Servizio Comunitario di Informazione in materia di Ricerca e Sviluppo - CORDIS

Kinetics of the SCWG for several components of tar-water mixtures

Following the results on the quantification of tar compounds carried out for the SCWG tests, an analysis has been carried out aimed at individuating the chief reaction paths. Sugars, contributing in large amount to the initial tar composition in waste water, are promptly decomposed into furfurals (2-and 3-furaldehyde, (5H)-furan-2-one, 5-hydroxymethyl-2-furaldehyde, 5-methyl-(5H)-furan-1-one, ’x-butyrolactone, 5-methyl-2-furaldehyde).

The majority of these compounds present a high reactivity even at relatively low temperatures, thus giving rise to gases and short-chain aldehydes and acids. Complex phenols, such as 4-methylguaiacol and guaiacol, also present a high reactivity, producing simpler phenols (phenol, cresols, 2,4-dimethylphenol), which add to those initially present in the waste water sample.

These species appear to be the most difficult to be destroyed, although their concentrations are significantly dependent on both temperature and residence times. Acetic acid, which is the major contributor among the organic components polluting the waste water and also a rection intermediate, is scarcely reactive and not very sensitive to the residence time. Low reactivity is also shown by propanoic acid and 1,2-ethanediol. On the contrary 1-hydroxy-2-propanone, which is the third species in the quantitative composition of the tar sample considered in this study, undergoes complete conversion for temperatures slightly above 800K.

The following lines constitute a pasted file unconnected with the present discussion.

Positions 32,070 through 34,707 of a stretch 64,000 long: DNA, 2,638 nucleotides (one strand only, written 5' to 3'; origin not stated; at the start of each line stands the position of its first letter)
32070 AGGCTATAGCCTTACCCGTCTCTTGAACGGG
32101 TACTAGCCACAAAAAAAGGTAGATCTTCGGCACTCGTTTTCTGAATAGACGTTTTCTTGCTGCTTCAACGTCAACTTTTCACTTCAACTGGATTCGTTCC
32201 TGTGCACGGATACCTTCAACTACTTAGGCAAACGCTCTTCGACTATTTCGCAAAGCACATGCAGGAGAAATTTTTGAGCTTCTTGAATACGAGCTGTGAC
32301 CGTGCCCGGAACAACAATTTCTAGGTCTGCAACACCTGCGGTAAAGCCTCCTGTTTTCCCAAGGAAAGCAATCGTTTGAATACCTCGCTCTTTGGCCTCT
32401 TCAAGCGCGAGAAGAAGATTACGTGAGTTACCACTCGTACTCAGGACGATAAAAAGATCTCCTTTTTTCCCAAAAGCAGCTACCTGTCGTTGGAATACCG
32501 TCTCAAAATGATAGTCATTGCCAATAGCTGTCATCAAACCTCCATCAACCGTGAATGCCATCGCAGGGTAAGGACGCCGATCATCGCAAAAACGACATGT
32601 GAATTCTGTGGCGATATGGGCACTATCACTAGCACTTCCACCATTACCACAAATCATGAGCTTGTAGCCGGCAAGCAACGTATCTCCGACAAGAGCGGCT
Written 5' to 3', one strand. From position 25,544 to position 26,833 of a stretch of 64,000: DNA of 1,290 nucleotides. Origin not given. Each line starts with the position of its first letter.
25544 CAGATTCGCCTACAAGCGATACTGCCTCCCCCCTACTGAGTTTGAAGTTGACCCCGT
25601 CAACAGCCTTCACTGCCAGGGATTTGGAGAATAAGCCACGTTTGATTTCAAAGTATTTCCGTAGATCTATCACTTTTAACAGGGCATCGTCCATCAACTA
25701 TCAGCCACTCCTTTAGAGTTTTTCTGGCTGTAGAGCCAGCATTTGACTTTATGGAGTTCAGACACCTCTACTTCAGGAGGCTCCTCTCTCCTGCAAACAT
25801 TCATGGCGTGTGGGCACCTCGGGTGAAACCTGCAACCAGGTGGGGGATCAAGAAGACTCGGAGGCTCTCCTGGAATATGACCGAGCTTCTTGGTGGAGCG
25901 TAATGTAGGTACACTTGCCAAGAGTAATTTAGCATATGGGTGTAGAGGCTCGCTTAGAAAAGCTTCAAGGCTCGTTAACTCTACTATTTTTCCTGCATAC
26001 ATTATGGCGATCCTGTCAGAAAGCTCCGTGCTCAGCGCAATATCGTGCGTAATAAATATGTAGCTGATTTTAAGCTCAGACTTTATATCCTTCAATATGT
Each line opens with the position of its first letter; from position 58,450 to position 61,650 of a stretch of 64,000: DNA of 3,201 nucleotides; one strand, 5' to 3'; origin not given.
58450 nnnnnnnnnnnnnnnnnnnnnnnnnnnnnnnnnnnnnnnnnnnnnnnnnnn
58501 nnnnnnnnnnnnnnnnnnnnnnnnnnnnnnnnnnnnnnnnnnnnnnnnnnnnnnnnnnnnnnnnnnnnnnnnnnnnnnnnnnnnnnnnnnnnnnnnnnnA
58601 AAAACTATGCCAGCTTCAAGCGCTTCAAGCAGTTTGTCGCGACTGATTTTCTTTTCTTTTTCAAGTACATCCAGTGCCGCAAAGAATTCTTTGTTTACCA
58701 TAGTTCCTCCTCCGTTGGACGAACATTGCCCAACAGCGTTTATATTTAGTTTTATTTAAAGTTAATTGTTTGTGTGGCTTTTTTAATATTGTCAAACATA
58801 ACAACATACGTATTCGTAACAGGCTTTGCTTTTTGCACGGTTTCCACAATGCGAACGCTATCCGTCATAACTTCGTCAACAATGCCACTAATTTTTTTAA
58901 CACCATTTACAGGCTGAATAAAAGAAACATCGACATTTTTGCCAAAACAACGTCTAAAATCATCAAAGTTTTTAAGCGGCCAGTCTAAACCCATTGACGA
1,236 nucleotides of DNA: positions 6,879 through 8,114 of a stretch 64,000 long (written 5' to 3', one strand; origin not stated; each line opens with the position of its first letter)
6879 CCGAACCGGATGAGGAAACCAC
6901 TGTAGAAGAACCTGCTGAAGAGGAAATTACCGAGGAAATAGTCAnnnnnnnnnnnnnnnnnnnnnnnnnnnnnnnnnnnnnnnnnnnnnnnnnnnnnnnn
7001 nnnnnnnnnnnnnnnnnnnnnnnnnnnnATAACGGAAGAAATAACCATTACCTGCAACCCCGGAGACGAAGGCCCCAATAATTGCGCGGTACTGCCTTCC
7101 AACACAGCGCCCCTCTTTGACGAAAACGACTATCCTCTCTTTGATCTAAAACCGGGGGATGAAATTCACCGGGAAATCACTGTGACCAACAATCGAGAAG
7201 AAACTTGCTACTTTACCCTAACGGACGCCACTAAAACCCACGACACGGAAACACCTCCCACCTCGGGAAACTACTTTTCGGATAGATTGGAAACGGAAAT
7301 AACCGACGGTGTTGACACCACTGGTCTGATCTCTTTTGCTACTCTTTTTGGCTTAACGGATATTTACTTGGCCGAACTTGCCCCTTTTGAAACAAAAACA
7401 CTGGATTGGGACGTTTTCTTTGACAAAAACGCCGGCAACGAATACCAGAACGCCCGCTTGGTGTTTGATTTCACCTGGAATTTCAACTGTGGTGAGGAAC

Given the complexity of the chemical composition of the tar-water mixture and the numerous reactions taking place, the interpretation of the decomposition kinetics by means of first-order Arrhenius kinetics for a set of species ((5H)furan-2-one, 2-hydroxy-3-methyl-2-cyclopentene-1-one 2-furaldehyde, guaicol,1-hydroxy-2-butanone, acetol) with mass fraction below one and limited to the temperature range where decreasing values should be considered empirical. The results report activation energies in the range 32 and 193 kJ/mol.

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